You can also collapse Panels, and even remove them using the Panels menu at the top.

Part 6 – Adding your own Sounds

But that’s not all. RipX DAW is after all the ultimate audio playground where anything goes!

For example you can change drum sounds within an existing recording, simply by selecting the appropriate drum Layer, like Kick Drum, triple-clicking the background to select all time, then double-clicking one of the supplied drum sounds in the Sounds Panel.

But what if you want to use your own sounds? You can add sounds from any rip to the Sounds Panel, to either audition, drag and sequence in a new layer, assign to existing notes, or perform on your MIDI/MPE controller, by selecting a note (or notes) and clicking the + icon in the Sounds Panel title bar.

Do this several times for differently pitched notes within a rip and RipX DAW will then choose the closest pitched note when you play back newly recorded notes. For example, if you have an instrument, like a guitar, and you’d like to be able to play several differently pitched notes with it on a MIDI keyboard/MPE controller, this is how you make this possible.

You can also add existing samples using the  button.

What’s more, you can rip your favorite VST3 instruments by clicking . Choose what pitches are imported and once the sounds, samples or instruments are imported, they can be used like any other.

Part 7 – The Audioshop Tools, detecting & changing keys, and exporting

When right-clicking the rip in RipX DAW you get access to a selection of RipX DAW PRO’s Tools.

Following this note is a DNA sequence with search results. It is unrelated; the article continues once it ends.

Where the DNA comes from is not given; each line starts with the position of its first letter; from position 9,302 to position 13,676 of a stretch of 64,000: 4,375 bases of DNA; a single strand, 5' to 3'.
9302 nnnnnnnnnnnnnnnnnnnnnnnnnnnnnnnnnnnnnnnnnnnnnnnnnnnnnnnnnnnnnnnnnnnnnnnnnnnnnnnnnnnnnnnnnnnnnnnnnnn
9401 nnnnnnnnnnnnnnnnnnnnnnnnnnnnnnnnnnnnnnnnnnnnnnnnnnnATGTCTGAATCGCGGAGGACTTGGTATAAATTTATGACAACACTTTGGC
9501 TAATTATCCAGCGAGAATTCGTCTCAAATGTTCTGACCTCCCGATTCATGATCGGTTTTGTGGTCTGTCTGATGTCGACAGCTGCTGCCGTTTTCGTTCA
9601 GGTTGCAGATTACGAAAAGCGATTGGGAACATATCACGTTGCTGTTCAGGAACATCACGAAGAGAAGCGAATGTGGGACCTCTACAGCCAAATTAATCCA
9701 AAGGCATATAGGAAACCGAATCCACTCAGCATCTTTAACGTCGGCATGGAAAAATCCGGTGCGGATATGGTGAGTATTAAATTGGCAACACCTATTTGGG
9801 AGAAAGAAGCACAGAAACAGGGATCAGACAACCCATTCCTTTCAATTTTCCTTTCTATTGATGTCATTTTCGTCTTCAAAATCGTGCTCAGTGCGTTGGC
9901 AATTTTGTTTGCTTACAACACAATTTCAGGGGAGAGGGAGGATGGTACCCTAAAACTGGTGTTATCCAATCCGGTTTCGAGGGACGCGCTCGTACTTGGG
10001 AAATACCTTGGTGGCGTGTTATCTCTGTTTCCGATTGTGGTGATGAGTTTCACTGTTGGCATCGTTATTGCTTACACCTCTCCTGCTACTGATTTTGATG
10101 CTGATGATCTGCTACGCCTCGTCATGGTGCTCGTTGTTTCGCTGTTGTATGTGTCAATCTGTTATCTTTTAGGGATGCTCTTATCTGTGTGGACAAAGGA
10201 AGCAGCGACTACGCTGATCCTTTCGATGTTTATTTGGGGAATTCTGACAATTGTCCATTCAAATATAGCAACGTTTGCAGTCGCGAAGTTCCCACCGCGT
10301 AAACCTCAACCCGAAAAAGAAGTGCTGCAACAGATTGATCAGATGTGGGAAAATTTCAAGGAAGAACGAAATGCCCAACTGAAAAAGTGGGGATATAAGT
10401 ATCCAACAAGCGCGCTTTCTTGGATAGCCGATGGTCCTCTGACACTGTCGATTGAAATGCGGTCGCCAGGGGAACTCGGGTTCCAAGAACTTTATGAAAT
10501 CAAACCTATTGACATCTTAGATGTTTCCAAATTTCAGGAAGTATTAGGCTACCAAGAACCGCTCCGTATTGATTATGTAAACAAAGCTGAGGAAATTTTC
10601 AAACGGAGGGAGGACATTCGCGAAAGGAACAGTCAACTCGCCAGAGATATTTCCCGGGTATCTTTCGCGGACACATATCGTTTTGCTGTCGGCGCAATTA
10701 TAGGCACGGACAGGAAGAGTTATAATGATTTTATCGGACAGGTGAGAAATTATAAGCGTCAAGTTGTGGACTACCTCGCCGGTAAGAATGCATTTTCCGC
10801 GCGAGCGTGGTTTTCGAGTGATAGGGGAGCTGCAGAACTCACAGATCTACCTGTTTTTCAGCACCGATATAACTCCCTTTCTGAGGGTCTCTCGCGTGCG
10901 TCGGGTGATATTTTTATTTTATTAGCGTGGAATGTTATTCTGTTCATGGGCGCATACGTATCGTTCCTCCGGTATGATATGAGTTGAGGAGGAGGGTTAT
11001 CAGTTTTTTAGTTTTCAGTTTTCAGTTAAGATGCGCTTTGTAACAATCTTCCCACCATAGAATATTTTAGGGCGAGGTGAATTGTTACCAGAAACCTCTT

So you could draw a note into a Layer using Draw Sound, redraw the pitch of notes using Draw Pitch plus use the Split and Join tools.

Furthermore, by clicking Set Musical Scale in the bottom left corner of any rip, you can detect and change the key of any rip! With Pitch To Scale and Randomize turned on, it’s especially useful for testing different chords.

Try entering a single note and using the Chord effect to create different variations on the instrument of your choice.

Once you’ve created your masterpiece, click File>Export (Cmd/Ctrl+E). Under the Export menu, you can choose to export in the file format of your choice. Even MIDI: Exporting ripped and edited Layers as MIDI files and importing them into your DAW, then setting them to different VST instruments opens up a whole world of creative possibilities and is yet another powerful use of RipX!

As you can see, there are many combinations within RipX DAW to get stuck into creatively. All of its capabilities are always on display without hidden menus or dialog boxes, so making music and editing audio requires less thinking about how to do things, letting you get on experimenting with your ideas!

Better yet, when you buy or upgrade to RipX DAW PRO, you get all core RipX DAW functionality, plus the many clean-up usages of RipX DAW PRO!

Check out these videos, which take you through RipX DAW with audible examples:

Try RipX DAW PRO Free For 21 Days Learn About RipX DAW Learn More About RipX DAW PRO

Disclaimer: Screenshots are for illustrative purposes only and are not intended to be indicative of recommended or authorized use.